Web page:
Lehigh County is home to 53 properties and districts listed on the National Register of Historic Places. Our Allentown adoption agents love taking our families to explore these numerous sites, which can help provide insight into the history of our region and how far society has progressed over the years. Burnside Plantation is one of our favorite historical destinations in the region, where you can learn about agriculture and farm life during the 19th and 18th centuries. This plantation has functioned as a farm since its original purchase and has doubled as a historical attraction since first being listed on the National Register in 1990. Some of our favorite features of Burnside Plantation include:far
The farmhouse was in operation for 70 years, from 1748-1818. It was built by James and Mary Burnside, and was used as a workshop for building organs from 1760-1765. The farmhouse also features a beehive oven positioned against one wall of the kitchen, which was likely used during the process of building the instruments.
In 1825, a summer kitchen was added to the property. This was built so that the heat from cooking wouldn’t excessively warm the farmhouse during the hot summer months. These days, the summer kitchen is a popular spot for festivals and special events.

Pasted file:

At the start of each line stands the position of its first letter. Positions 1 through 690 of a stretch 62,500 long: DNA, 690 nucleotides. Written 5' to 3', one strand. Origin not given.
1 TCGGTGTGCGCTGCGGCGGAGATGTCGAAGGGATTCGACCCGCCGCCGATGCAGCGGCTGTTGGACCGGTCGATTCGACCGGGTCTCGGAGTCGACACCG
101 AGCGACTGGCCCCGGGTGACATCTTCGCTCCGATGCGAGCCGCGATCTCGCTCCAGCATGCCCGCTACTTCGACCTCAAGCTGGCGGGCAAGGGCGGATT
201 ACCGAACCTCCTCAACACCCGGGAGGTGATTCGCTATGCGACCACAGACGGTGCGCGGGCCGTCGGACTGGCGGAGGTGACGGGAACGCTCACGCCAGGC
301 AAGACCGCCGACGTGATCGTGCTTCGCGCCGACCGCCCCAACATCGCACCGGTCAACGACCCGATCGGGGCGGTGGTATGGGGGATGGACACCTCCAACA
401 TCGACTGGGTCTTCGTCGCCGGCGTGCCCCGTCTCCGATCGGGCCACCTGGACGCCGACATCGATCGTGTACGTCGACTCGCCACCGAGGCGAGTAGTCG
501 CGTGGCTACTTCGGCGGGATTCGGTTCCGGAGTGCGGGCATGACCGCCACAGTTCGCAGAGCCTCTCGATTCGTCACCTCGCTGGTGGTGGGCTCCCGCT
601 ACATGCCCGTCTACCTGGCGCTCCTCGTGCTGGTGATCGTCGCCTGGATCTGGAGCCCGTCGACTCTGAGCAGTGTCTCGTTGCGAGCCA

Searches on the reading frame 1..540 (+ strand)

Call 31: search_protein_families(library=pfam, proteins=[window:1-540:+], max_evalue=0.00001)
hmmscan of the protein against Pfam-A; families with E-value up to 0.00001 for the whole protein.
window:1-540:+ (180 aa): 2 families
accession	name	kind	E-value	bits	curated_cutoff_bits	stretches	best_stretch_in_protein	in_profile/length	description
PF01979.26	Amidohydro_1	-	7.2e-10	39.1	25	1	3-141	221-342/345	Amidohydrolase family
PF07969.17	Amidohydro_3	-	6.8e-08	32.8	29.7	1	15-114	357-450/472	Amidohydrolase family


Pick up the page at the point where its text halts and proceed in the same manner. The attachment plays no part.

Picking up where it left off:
The plantation is home to an apple orchard, which the residents used to make pies, apple butter, cider, and dried apples. Each year, the orchard and the rest of Burnside Plantation are used as the site of the Apple Days event. In 2018, this event will be held on the 8th and 9th of September.
Louise Dimmick Garden
Take a walk through the garden and you’ll be taking a walk through the past, as it acts as a representation of a colonial American Kitchen Garden. The garden is named for a volunteer and features a variety of herbs, spices, vegetables, and flowers.
Corn Crib & Wagon Shed
The corn crib and wagon shed are estimated to have been built in the 1800s. Other nearby buildings including a sheep stable, smokehouse, milk cellar, and lime kiln have unfortunately been lost over the years.
The Johnson Barn is a 19th-century bank barn which was built for additional on-site storage. Farmers would bring their grain here using wagons and drive up the ramp to the threshing floor. There was a stable on the lower level of the barn.
During the 1800s, the barnyard was where horses, cows, and other farm animals held in stables could have some time to roam free. The farmers would compost manure and spread it on the farm fields before plowing during the spring and summer months.
High Horse-Powered Wheel
This is one of our favorite features here. With this machine, one horse could do the same amount of work as fifteen men. Today, the restored High Horse-Powered Wheel is used to teach visitors about colonial agricultural technology.
Similar to the Johnson Barn, the Haas barn is a smaller 19th-century bank barn. It’s used today as a children’s activity center.
Road to Nain
Nain was a village built by Moravians and Native American converts to Moravianism. The only remaining structure is the Nain-Schober House, which was built in 1758, moved to Bethlehem in 1765, and restored in 2012.